LGBulleTIn #56 - The week in LGBTI news
July 15-21, 2016
Friday, July 15
“Stop LGBT-phobia”: hundreds take to the streets in Salvador, Brazil
Hundreds of persons took to the streets of the Rio Vermelho district in Salvador to call for an end to hate crimes against “gay, lesbian, trans, bisexual, cis women and other vulnerable individuals” in the city.
The march, backed by more than 50 associations, was organised after the passing of Leonardo Moura, a 30-year-old gay man who was beaten to death after leaving a party held in a LGBT-friendly club in the city.
According to one of the organisers, a group of mothers of LGBT persons came up with the idea of the protest: “Many people are beginning to think of friends, children, relatives who suffer and may suffer because of homophobia,” he was quoted as saying. “They are here because there is a new case every day, each time closer to home.”
Grupo Gay da Bahia, one of the associations involved in the protest, said at least 20 persons have died in the state since the beginning of 2016 in what may have been hate crimes on the grounds of homophobia and transphobia.
Saturday, July 16
LGBT+ e-zine faces opposition in Jordan after first publication in Arabic
A LGBT+ inclusive webzine in Jordan received a handful of attacks after publishing an issue in Arabic for the first time.
My.Kali, which “strives to address homophobia and transphobia and empower the youth to defy mainstream gender binaries in the Arab world,” debuted in 2007, but was only published in English until now. “The change”, its founder said in an interview with Raseef 22, “came after so many gay people, who can only read Arabic, wanted us to do an Arabic edition. We wanted to start spreading awareness on these issues.”
The decision was met with praise, but also with criticism and attacks on social media. News outlets, GayStarNews reports, questioned why the magazine is ‘provoking the public’, while others accused it of holding a ‘foreign agenda.’ The Media Commission of Jordan, then, released a statement to state My.Kali is not registered and, if proven to be printed, would face a lawsuit.
In a Facebook post, My.Kali editors denied they had received death threats, as reported in international media. A statement was also released to deny "plans to issue hardcopies or become a formal registered entity in Jordan,” and to reiterate that “the Jordanian LGBTQ community (…) is not a foreign import or construct, nor does it have an agenda to debase Jordanian traditions.”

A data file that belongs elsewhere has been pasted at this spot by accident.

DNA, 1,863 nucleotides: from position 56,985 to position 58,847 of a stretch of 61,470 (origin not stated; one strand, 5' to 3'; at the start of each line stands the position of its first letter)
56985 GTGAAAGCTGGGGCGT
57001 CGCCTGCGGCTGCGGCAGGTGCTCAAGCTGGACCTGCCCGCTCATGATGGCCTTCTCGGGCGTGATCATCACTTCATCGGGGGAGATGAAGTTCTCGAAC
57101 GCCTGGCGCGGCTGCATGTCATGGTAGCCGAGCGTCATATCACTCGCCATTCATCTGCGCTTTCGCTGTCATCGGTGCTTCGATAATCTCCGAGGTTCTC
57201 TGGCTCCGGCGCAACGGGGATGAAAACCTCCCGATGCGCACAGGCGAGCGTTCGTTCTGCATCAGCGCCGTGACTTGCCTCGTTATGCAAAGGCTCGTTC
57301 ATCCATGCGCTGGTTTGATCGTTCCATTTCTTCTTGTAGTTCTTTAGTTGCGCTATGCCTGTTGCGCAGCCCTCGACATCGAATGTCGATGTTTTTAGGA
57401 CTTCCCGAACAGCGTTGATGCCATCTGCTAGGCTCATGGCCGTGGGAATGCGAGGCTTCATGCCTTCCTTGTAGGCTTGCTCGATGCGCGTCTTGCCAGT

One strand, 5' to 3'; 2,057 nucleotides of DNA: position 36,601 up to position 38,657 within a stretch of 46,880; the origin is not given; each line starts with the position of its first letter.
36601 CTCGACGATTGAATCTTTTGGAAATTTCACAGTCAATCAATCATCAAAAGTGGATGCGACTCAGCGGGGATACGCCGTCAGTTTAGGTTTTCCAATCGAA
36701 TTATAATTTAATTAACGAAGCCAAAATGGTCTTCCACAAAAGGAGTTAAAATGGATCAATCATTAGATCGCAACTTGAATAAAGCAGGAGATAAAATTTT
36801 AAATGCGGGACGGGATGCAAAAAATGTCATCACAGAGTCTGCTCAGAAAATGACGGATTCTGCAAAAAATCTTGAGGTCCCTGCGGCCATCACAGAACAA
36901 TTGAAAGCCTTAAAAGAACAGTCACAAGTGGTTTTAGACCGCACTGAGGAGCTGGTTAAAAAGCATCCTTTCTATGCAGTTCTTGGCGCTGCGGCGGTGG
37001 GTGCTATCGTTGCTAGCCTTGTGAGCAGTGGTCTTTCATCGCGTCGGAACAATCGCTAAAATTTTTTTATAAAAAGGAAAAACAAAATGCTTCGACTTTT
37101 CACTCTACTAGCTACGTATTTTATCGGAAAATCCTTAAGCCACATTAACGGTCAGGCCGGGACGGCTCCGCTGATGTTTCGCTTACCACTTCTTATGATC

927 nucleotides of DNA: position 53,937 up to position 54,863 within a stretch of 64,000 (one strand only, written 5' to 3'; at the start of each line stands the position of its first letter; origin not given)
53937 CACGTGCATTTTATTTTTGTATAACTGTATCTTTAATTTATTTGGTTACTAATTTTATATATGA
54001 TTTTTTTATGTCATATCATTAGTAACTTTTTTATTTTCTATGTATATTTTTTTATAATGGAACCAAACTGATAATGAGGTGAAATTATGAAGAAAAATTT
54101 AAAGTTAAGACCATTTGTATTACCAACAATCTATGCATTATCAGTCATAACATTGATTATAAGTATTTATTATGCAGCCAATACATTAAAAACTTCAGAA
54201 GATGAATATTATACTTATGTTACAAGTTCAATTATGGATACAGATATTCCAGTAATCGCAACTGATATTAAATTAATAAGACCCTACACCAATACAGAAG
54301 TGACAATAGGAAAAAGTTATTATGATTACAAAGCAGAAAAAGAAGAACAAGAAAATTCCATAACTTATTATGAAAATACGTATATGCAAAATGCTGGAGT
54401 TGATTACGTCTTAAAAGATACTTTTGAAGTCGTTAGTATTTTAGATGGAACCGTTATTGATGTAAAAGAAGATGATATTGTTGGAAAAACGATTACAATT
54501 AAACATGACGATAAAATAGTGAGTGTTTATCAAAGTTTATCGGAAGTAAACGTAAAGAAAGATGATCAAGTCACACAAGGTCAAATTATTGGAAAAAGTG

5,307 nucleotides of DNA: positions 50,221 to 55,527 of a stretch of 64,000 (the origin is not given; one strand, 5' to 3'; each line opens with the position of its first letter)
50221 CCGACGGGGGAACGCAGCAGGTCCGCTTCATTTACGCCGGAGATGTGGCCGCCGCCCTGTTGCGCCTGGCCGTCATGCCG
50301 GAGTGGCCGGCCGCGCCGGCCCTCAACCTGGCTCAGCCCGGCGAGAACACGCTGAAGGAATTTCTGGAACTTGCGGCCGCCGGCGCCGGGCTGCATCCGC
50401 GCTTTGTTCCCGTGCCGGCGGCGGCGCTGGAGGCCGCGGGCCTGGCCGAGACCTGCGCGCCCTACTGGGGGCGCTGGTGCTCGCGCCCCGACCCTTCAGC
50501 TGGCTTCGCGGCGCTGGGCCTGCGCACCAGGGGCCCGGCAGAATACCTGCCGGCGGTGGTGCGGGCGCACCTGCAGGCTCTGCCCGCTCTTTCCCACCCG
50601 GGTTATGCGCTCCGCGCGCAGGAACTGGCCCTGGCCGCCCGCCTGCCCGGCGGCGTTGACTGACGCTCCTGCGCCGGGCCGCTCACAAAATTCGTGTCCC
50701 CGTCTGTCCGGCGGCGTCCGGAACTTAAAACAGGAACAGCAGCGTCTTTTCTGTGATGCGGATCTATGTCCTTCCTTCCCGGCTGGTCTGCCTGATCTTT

Monday, July 18
International AIDS Conference kicks off in Durban, South Africa
More than 18,000 global leaders, scientists, advocates, and health workers have gathered in Durban for the 21st International AIDS Conference, focusing on the work still to be done if the world is to achieve the global goal of ending AIDS by 2030.
Held under the theme Access Equity Rights Now, the conference also addressed the need to overcome ongoing barriers impeding more effective HIV/AIDS responses, including discriminatory laws and policies that affect key populations. “We will not end AIDS without addressing the needs of the most vulnerable individuals and communities,” said Chris Beyrer, AIDS 2016 International Chair and President of the International AIDS Society. “Protecting human rights is not just a moral issue, it is a scientific issue.”
Meanwhile, over 8,000 activists from across the globe marched to demand the spotlight be “on the 20-million people‚ mostly poor‚ marginalised and criminalised‚ stuck away in all corners of the world‚ who are dying in undignified surroundings‚ often far away from any semblance of a functioning health system and even further away from the antiretroviral treatment that saves lives.”
Wednesday, July 20
Romania: court approves citizen’s initiative aimed at amending constitutional definition of family
The Romanian Constitutional Court gave green light to a referendum aimed at changing the definition of family in the constitution.
The proposal suggests altering Article 48.1 by removing the word “spouses” and replacing it with a specific reference to one man and one woman: an amendment that, as ILGA-Europe points out, would “have profound implications for same-sex couples and their children living in Romania.”
"We regret that the prejudices of society have led the Court to deny international human rights standards in matters of family and respect for human dignity," ACCEPT, an ILGA member organisation, wrote in a press statement. "We call on politicians to act responsibly towards the LBGT community."
The constitutional amendment will now be discussed by Parliament: before a referendum is held, both chambers will have to approve the proposal by a three-quarters majority.
Wednesday, July 20
United States: 2.2 million LGBT adults experienced food insecurity in the past year, research finds
Adult members of the LGBT community often experience food insecurity and participate in the federal Supplemental Nutrition Assistance Program at higher rates than non-LGBT adults, a new research by the Williams Institute at UCLA School of Law has found.